Living In Third Person
NO LONGER JUST A BIOGRAPHICAL AFFECTATION, MORE OF US THESE DAYS ARE ACTUALLY LIVING IN THIRD PERSON...
Preface: This series of somewhat self-indulgent literary and philosophical reflections began with "Social Media Is a Highway, Not a Destination", and in this installment, I question why, and to what extent so many of us have begun to see ourselves only as though we were looking at ourselves from the outside. Links to the previous articles in the series will be found at the end of this post, should you be moved by this one to sample them.
Admittedly, speaking of oneself in the third person is an affectation into which I have fallen from time to time. For example, in writing one of the many editions of my resume, and in bios sent to editors along with article drafts, and to coordinators of conferences at which I have been schedule to speak.
Phil Friedman has some 30 years hands-on experience in...
I've also used third person when describing my background and experience on various of my websites — although my accumulating experience in marketing on social media and the Internet has brought me to increasingly abandon the practice.
I am not alone. A very significant number of people talk about themselves in the third person, in similar circumstances, and indeed, in a wide variety of other circumstances. However, that is not what I want to talk about here.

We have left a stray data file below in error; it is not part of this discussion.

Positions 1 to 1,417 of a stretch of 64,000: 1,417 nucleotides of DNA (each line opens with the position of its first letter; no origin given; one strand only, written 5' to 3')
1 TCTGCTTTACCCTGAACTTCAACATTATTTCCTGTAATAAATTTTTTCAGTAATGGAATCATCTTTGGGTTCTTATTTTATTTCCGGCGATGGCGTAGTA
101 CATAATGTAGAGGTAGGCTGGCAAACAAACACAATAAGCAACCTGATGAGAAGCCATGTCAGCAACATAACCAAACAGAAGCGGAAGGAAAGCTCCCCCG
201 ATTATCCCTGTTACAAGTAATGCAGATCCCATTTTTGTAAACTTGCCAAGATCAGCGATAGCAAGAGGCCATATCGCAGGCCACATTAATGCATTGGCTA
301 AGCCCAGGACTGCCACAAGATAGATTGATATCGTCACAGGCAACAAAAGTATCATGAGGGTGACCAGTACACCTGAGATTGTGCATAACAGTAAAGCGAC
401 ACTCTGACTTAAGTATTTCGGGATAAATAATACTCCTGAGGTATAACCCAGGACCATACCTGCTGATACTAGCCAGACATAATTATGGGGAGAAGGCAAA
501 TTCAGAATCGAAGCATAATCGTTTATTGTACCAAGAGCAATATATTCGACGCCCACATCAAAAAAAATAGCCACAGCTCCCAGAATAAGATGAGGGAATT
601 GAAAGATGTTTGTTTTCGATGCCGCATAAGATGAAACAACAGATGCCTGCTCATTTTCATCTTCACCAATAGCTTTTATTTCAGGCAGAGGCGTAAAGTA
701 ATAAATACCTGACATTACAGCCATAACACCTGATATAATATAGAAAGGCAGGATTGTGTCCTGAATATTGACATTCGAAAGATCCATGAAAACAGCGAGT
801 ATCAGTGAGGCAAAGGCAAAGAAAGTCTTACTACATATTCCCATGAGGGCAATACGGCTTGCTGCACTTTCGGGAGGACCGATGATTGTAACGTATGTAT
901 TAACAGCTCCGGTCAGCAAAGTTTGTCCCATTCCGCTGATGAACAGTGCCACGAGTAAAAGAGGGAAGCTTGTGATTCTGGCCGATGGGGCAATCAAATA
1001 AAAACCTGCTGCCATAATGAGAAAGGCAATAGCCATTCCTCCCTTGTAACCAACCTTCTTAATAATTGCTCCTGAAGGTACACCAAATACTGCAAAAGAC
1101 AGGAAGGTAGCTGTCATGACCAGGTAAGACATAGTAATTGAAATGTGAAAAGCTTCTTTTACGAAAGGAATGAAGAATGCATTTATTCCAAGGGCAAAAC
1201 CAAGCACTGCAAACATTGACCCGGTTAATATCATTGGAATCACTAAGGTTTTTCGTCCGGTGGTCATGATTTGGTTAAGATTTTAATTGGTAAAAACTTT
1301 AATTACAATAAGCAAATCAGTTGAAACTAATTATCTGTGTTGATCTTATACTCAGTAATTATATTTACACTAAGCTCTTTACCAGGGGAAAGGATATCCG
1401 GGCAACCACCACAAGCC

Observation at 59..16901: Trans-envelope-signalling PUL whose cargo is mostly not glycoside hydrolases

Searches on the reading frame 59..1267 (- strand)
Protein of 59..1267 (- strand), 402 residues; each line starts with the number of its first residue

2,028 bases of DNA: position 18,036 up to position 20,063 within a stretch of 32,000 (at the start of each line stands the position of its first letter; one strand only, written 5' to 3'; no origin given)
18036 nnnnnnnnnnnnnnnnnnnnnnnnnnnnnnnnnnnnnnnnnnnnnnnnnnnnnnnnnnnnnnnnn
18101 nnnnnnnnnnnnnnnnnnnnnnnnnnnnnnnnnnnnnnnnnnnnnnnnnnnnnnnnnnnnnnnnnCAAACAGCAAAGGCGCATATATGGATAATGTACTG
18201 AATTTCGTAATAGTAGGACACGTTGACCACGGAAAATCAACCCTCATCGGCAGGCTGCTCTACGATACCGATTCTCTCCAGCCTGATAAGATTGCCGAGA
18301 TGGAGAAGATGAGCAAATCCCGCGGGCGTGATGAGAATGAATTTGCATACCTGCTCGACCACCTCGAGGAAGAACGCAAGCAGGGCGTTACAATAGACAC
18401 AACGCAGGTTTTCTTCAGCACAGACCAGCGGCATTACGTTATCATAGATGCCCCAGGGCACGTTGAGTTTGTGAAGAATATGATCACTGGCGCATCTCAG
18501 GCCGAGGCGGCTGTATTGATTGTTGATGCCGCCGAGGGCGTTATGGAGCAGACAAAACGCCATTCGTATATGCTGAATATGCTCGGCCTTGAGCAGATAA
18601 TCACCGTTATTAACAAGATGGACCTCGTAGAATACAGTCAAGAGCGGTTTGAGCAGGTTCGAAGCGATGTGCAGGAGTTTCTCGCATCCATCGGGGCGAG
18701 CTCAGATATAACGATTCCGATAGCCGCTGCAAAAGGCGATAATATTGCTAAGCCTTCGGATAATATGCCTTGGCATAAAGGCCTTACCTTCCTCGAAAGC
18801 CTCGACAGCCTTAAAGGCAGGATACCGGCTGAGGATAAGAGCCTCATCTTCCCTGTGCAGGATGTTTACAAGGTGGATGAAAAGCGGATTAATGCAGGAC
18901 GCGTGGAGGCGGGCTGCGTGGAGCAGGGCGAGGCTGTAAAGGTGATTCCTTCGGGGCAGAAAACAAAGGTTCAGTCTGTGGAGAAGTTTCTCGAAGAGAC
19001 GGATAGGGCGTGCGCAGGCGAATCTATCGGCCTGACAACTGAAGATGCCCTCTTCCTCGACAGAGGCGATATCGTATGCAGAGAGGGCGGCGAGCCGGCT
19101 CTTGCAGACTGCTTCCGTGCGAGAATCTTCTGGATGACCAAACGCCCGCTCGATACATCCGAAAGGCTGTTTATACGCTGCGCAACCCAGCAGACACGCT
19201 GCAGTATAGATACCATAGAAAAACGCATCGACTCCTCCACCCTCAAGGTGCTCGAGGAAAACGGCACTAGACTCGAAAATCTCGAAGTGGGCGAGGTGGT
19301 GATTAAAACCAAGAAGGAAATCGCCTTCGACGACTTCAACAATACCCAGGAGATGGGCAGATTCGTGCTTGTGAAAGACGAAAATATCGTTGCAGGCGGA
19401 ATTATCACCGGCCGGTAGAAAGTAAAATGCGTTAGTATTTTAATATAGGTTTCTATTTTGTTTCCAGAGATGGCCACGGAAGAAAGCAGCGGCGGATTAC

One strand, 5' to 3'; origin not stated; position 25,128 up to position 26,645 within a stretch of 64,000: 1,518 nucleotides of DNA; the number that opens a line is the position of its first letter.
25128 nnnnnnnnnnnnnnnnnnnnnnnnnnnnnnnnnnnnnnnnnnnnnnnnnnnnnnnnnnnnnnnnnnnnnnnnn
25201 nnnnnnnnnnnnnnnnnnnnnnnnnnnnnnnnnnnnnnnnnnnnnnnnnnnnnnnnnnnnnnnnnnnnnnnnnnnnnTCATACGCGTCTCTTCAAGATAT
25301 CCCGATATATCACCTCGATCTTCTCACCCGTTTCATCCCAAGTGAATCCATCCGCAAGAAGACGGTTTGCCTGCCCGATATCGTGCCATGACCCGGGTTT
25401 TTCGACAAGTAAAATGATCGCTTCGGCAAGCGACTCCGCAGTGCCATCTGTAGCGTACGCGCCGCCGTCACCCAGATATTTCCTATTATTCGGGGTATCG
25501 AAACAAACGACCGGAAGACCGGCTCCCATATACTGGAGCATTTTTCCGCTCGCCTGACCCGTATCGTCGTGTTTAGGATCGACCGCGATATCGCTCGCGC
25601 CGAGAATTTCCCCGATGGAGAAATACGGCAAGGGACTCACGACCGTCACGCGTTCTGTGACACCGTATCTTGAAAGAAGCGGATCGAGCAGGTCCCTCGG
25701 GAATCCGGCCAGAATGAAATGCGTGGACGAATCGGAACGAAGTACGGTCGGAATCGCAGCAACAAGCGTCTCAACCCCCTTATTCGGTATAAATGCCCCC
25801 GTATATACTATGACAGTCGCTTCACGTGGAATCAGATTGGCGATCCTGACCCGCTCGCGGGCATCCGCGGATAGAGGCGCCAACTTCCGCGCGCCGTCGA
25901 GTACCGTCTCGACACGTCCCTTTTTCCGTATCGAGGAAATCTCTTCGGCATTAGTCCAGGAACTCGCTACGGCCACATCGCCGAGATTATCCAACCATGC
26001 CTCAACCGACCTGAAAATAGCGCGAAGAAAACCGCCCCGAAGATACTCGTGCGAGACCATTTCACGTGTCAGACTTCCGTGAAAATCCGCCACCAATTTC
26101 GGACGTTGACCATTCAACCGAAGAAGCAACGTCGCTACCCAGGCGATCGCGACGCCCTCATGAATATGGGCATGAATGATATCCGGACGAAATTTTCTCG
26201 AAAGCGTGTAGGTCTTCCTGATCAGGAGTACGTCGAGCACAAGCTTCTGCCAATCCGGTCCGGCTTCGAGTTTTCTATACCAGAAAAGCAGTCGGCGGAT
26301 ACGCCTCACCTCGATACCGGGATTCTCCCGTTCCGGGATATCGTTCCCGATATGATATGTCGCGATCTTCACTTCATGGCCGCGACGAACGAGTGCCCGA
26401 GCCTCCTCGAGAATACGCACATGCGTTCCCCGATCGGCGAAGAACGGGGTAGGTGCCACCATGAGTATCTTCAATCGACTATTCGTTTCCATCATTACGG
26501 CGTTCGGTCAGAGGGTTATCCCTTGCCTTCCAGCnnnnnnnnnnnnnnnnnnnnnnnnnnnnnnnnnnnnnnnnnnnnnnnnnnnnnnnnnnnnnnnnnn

What I want to talk about here is a growing phenomenon best described as "living in the third person "...
I am sure you're familiar with reports and stories of "out-of-body" experiences. These are purported to be events in which someone's consciousness — soul, spirit, ghost, whatever — supposedly leaves his or her body and floats somewhere above it, watching what is happening to, and around that person.
Such purported incidents are usually connected to some traumatic injury, sometimes involving momentary heart stoppage or coma. As in most things having to do with the "paranormal", the precise details of each case are frequently not available. However, that which is is consistent in all reports of this kind of incident is the switch over to a third person point of view, where the subject no longer directly experiences the situation, but watches it — and him- or herself — from some external vantage point.